A “monstrous battle” is raging over who should lead the Consumer Financial Protection Bureau (CFPB), writes Thomas Brackett Reed Professor of Government Andrew Rudalevige in The Washington Post.
Commenting in the Post‘s political science blog Monkey Cage, Rudalevige said the CFPB has been a source of controversy since it was established by the Dodd-Frank Act in 2010, “both because it aggressively regulates financial institutions and because of its unusual organizational structure. The latter,” he continued, “is what’s in the news right now—in no small part because so many people want to restrain the former.”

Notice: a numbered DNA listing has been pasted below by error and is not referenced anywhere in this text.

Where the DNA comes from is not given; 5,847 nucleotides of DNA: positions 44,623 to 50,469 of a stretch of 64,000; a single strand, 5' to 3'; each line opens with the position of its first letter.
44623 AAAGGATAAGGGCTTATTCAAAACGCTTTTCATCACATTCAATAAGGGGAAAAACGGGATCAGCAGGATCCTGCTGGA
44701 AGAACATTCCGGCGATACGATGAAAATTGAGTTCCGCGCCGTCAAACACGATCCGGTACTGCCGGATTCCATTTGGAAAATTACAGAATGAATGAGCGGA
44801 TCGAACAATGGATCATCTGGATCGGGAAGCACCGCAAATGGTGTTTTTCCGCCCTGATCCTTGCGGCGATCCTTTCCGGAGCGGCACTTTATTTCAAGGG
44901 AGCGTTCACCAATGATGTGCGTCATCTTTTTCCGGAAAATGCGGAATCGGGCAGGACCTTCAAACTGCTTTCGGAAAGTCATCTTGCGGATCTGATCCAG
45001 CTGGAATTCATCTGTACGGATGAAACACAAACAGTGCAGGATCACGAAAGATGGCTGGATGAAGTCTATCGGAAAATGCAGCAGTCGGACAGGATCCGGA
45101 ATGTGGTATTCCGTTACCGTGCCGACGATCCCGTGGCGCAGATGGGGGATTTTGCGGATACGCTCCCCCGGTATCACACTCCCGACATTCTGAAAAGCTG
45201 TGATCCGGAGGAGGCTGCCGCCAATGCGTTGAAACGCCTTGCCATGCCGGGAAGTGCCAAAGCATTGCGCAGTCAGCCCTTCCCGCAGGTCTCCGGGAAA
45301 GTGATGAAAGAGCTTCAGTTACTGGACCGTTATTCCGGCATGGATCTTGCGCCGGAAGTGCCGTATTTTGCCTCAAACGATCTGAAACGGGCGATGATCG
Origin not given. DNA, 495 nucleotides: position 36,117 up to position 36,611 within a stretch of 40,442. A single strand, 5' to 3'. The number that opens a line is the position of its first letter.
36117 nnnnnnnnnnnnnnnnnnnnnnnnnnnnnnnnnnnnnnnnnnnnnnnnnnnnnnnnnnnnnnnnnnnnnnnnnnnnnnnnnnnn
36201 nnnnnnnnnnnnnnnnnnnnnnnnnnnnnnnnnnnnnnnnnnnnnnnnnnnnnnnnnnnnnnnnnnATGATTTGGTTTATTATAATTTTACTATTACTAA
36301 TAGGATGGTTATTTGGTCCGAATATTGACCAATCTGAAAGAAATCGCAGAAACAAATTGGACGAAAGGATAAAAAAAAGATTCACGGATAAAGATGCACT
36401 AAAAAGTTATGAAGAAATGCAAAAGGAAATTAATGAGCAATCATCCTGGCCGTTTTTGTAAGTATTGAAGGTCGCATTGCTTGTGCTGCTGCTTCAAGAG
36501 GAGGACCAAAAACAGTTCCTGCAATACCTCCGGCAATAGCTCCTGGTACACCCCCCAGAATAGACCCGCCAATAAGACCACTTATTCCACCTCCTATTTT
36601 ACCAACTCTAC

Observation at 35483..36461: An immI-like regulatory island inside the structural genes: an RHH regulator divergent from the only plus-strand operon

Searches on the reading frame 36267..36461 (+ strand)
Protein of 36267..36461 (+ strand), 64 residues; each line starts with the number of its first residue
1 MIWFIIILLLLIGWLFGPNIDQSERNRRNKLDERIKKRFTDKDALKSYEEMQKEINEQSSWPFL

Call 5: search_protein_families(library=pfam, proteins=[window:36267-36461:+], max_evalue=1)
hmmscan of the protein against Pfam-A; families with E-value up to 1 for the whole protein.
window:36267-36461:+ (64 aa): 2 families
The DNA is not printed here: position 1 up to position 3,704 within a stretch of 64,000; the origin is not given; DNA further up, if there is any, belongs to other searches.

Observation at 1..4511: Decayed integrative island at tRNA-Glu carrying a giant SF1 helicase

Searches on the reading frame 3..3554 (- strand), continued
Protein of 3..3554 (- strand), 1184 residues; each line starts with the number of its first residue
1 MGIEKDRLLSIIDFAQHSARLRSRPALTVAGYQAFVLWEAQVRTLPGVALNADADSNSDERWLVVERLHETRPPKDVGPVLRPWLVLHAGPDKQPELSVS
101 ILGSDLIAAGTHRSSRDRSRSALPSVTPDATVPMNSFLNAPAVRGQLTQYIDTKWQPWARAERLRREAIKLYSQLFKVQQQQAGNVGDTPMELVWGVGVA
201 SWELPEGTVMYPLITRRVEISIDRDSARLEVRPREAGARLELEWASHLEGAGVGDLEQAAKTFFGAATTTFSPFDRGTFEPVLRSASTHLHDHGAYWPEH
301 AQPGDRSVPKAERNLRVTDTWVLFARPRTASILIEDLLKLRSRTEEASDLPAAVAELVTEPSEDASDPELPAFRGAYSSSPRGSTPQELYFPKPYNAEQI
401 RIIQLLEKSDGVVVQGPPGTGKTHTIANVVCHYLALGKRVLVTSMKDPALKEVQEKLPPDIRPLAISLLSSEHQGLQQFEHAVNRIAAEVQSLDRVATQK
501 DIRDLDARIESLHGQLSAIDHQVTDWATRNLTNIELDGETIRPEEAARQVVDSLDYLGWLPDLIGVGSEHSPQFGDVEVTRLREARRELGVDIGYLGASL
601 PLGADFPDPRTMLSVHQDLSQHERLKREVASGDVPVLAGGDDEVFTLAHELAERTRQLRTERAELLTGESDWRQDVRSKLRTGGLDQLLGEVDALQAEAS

The current crisis, said Rudalevige, was sparked by the recent resignation of CFPB director Richard Cordray. President Donald Trump named Mick Mulvaney—who is already director of the Office of Management and Budget—to head the bureau. However, CFPB deputy director Leandra English claims she is legally entitled to assume leadership of the office and has filed a lawsuit.